Home > Blogs > VMware Consulting Blog


Simple VDI Load Testing with View Planner

Jack McMichaelBy Jack McMichael, Solutions Consultant

In the last few years it seems the number of customers asking for assistance in re-evaluating their “VDI 1.0” infrastructure is increasing at a faster rate than ever. It makes sense when you consider that in the rush to achieve datacenter consolidation many administrators were under pressure to just “make it happen.” Many of those administrators and architects didn’t have time to design their virtual desktop infrastructure (VDI) solution to scale and accommodate things our customers and users have grown accustomed to using every day, such as YouTube HD, Skype, and other resource-intensive applications.

Last year, VMware released their very popular internal tool View Planner for use to the general public for free. While it’s flown under the radar for a lot of customers, it can be an invaluable tool for judging where your VDI solution stands, and identifying where the stress cracks in your VDI infrastructure may be forming—or are already wide open.

The View Planner appliance is simple to install and fairly straightforward to set up for local tests. It’s capable of local-only load testing, as well as passive/remote connections with the VMware Horizon® Client.

Deploying View Planner

After deploying an Open Virtual Appliance in VMware vSphere®, configure your View Planner integrations in the Config tab of the administrator page. The AD and View integrations are optional, but can be used if you wish View Planner to deploy desktops and/or create and delete users.

Note that for best results, I recommend using IP addresses instead of hostnames. Create a service account for your credentials, and give it administrator privileges in both AD and in VMware vCenter™.

In this screenshot, you can see all three connectors configured. You can use the Test buttons to ensure the configuration works, but click Save first.

JMcMichael 1

Environment Preparation

For my simple test, I created a linked clone pool with the name VPDesktop-{n:fixed=3} in VMware Horizon View™. On this master snapshot, I added the View Planner Desktop Agent that you can download from the View Planner portal on the Packages tab.

Make sure you reboot your desktop before creating your snapshot. Once you reboot, you will likely see the desktop auto-login. If so, run the View Planner Agent as seen in this screenshot.

JMcMichael 2

 

Configuring Run Profiles

There are three test modes available: Local, Passive and Remote. Typically, Local mode will be used for load testing since it doesn’t require actual Horizon Client connections, but has the disadvantage of not replicating PCoIP performance impact. Passive mode will add PCoIP connections that are shared amongst client servers that host more than one client connection at a time. Remote mode will create a 1:1 relationship between clients and desktops, thus creating the most overall resource impact.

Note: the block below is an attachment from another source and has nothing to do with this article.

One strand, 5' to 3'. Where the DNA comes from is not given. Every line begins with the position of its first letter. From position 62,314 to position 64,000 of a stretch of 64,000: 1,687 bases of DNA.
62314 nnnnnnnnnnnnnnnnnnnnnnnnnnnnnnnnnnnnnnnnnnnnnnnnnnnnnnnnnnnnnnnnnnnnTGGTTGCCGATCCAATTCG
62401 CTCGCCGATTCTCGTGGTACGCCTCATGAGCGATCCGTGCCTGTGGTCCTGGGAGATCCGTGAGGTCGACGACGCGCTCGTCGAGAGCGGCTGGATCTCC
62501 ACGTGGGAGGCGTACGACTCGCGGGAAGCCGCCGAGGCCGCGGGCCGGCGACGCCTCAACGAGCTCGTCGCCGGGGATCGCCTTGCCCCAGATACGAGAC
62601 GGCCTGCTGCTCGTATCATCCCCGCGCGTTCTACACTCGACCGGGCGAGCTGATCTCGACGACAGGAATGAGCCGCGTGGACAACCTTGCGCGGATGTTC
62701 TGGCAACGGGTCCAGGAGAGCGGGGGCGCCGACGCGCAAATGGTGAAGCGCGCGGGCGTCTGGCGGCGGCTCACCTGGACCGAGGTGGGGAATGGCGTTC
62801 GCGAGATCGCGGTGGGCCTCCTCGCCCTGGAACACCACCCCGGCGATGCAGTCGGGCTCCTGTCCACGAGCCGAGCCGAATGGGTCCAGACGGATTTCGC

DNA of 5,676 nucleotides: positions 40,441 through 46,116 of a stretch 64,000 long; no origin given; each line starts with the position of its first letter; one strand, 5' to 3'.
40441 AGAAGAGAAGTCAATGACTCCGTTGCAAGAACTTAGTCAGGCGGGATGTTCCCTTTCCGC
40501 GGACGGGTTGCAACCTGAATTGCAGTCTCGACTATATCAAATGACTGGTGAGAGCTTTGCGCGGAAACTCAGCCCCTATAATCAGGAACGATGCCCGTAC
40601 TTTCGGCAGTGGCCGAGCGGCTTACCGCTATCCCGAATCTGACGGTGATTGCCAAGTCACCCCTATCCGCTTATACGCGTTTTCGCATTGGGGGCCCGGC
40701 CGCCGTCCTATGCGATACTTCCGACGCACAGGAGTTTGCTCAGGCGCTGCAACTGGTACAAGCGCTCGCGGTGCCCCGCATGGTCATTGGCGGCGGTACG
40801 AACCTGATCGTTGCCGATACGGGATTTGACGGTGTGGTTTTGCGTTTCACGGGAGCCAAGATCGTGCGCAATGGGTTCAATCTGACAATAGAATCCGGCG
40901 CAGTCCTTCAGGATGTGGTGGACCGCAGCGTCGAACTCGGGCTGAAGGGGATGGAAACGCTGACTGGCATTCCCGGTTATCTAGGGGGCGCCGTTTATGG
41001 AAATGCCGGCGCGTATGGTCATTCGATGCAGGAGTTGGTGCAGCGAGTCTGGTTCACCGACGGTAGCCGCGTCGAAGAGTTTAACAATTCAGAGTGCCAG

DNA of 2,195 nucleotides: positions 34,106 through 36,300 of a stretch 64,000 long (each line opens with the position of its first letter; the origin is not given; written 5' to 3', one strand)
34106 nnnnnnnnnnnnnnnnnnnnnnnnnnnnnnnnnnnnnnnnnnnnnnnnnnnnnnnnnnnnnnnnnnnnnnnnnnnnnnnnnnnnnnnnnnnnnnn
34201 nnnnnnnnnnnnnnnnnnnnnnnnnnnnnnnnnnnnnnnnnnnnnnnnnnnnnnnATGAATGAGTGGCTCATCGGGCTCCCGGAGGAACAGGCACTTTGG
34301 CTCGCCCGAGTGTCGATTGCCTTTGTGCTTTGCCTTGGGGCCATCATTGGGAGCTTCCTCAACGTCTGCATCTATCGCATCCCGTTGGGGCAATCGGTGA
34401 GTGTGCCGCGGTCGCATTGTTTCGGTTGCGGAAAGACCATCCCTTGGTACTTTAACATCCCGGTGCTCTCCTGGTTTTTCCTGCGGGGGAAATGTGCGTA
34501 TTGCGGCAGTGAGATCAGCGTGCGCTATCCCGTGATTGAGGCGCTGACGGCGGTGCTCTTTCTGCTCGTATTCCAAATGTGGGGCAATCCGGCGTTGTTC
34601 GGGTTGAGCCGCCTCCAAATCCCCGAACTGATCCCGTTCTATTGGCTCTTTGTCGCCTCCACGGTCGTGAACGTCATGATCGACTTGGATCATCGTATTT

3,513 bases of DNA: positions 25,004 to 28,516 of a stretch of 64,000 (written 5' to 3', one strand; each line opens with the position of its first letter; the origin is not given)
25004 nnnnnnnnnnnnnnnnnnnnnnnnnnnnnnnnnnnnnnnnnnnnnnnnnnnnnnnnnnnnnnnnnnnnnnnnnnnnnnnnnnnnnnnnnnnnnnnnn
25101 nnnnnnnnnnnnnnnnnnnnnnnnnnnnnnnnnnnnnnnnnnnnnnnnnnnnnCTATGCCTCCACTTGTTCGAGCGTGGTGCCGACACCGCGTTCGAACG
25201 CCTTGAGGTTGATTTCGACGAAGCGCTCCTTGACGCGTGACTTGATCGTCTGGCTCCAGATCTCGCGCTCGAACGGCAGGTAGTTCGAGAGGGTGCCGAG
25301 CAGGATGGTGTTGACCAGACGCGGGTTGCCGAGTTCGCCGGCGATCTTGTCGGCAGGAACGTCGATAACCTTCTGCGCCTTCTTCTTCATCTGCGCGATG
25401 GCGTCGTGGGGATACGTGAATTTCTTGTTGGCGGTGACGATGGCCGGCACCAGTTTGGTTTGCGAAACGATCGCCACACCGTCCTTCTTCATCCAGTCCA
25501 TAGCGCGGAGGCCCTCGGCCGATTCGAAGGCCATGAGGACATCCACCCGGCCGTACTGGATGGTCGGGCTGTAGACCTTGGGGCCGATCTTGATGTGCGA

To configure a Run Profile for a simple load test, I recommend using Local as it doesn’t require the use of the Horizon Client, and is also easy to set up. Simply add the Workload profile you want to run into the Run Profile by clicking Add Group, and click Save to save the Run Profile. You can add multiple workload profiles if you desire, but for a simple test only one is required.

The most important thing to remember is that desktop names (and client names if you choose Passive or Remote) are case-sensitive. In this example, VPDesktop– is valid for VPDesktop-001, but not vpdesktop-001 or VPDesktop001.

JMcMichael 3

Running a Test

Simply click the Run button to start a test. If you run into trouble, View Planner will show you right away; by clicking the link on the appropriate box, you’ll see the exact error or success message.

JMcMichael 4

 

Once completed, you can view the results in the Per Stats column; they will look something like the example below.

JMcMichael 5

Summary

Overall, I found the View Planner tool to be great for simple and quick tests of a VDI environment. It shows you where resource contention exists, or singles out how an app may be creating resource gaps in your VMware ESXi™ hosts. The free downloadable version includes several standard templates that cover a variety of normal user application workloads. If you require more flexibility in your tests, a paid VMware Professional Services engagement offers a more feature-rich version to create customizable workload profiles and other goodies. Contact VMware Professional Services or a VMware Partner for an on-site evaluation.

 


Jack McMichael is a Solutions Consultant for the VMware Professional Services Engineering Global Technical and Professional Services team. Follow him on Twitter @jackwmc4 !

4 thoughts on “Simple VDI Load Testing with View Planner

  1. Enrico

    Hello!!
    Could you help me to solve the issue related to the tab “Connect workload ” error user not connected.

    I’m using ViewPlanner 3.6 and I need to do a stress test.

    I wrote in the forum, but never a serius reply.

    Thank you in advance

    Reply
    1. Jack McMichael

      Enrico,

      I would need some more details. This article is relevant to View Planner 3.5, but I’m guessing you’re not doing a local workload but rather trying to use one that leverages Horizon. If you want to post a link to the communities post, we can discuss there.

      Reply
  2. Brad

    Great article! I’m running a local test, but clients are stuck at “Not Registered” and doesn’t seem to get past that (even if I wait an hour). Thoughts?

    Reply
  3. Online

    thank you nice post best regards vmware

    Reply

Leave a Reply

Your email address will not be published. Required fields are marked *

*